Saturday, August 31, 2013

Dirty Jobs? - Labor Day 2013

The graveyards are full of indispensable men.   - Gaulle, Charles De - See more at:
The graveyards are full of indispensable men.   - Gaulle, Charles De - See more at:

Young man, as you perambulate down the pathway of life toward an unavoidable bald head bordered with gray hairs it would be well to bear in mind that the cemeteries are full of men this world could not get along without, and note the fact that things move along after each funeral procession at about the same gait they went before. It makes no difference how important you may be, don’t get the idea under your hat that this world can’t get along without you —Abilene Reporter. (reference: quote ) In 1909 a newspaper in Oklahoma printed the phrase as part of a larger passage that carefully delineated its implications [OKCF]

I've thought about this a lot and figured Labor Day (early even!) is a good time to write it. This will probably ask a lot more questions than it answers, and hopefully, make us think and discuss.

Who determines how much a job is worth? Whatever the market will bear? The boss? The stock market? The Board of Directors? The employee? 

If everyone could get paid the same, would that defeat the purpose of a higher education? Should people receive more just because of a diploma? What about on-the-job experience? How do you get on-the-job experience when you're trying to get your first job?

Some people would consider their job important, regardless of their job title. Some people would consider themselves a cog in the machine. They can do the job, but someone else could just as least with some training. Some people are at their job just waiting for the next and better thing.

If you've watched the show Dirty Jobs, maybe you have come to realize that there are jobs you never knew even existed! (and are glad you don't have that job!)  On the show Undercover Boss, a CEO, usually in a disguise, follows a few employees in their company. By the end of the show, the CEO understands more about those employees....and the jobs they do. Personally, I find it most amusing when the CEO has no idea what the job entails or how to do it.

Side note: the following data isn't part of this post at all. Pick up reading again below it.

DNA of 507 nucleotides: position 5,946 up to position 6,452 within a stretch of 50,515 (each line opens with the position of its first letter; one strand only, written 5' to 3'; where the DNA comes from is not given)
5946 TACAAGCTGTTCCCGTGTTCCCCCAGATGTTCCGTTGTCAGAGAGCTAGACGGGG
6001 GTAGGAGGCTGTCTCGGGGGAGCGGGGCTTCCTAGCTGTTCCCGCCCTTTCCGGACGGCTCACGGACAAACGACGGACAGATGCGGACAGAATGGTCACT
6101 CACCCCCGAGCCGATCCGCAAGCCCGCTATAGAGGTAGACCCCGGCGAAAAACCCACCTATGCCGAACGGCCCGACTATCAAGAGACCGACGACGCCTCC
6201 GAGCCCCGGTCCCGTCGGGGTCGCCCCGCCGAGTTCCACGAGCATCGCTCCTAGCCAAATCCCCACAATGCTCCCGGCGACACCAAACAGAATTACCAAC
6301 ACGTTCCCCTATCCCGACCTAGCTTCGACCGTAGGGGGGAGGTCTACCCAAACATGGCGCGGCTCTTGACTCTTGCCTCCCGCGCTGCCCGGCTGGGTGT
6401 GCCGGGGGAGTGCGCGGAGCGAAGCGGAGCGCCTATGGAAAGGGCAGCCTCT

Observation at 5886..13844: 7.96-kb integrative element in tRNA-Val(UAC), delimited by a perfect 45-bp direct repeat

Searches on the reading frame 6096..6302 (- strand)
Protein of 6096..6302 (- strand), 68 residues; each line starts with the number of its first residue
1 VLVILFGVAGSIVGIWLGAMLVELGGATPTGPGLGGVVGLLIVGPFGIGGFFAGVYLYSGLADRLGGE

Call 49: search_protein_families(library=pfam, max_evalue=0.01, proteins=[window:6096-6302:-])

Ideally, a supervisor should work their way up the ladder so they can truly lead and understand the employees positions. At the very least, a good leader should keep in mind to listen and accept input from the person actually required to do the job.....before they commit to the task....not tell the employee this is what needs to be find a way to do it.

Some jobs are very necessary, but often under-appreciated. One that comes to mind is a custodian/janitor/custodial engineer. Often dealing with messes that someone's own mother probably would not clean up (ATTENTION: Your mother does NOT work here!), able to whip out a mop bucket and place a caution sign so unsuspecting citizens don't fall on their *ahem*, and clean up bodily fluids from who knows what orifice. All with a smile....and their name on their shirt. (really? what other job requires this?) However, since this job often occurs behind the scenes or after hours, we may not appreciate the true value of this job. Could you imagine using a bathroom that has been used hundreds of times....and not cleaned properly? Enough said.

Some jobs we do, there is no way to compensate monetarily. I'm thinking of parents. Moms (LABOR day...whole different meaning) and/or dads that stay home and take care of their kids....and everything else in the home that needs to be done. Sometimes, it's easy to feel inadequate when the topic of jobs comes up and a mom or dad is staying home with the kids. How do you describe all you do in a day? There's no way to describe the frustration of a child with a cold....or siblings are fighting AGAIN(!), but the joy of hearing their laughter when they feel well, they are getting along....or when they say their first words and take their first steps. NEVER underestimate your worth as a parent!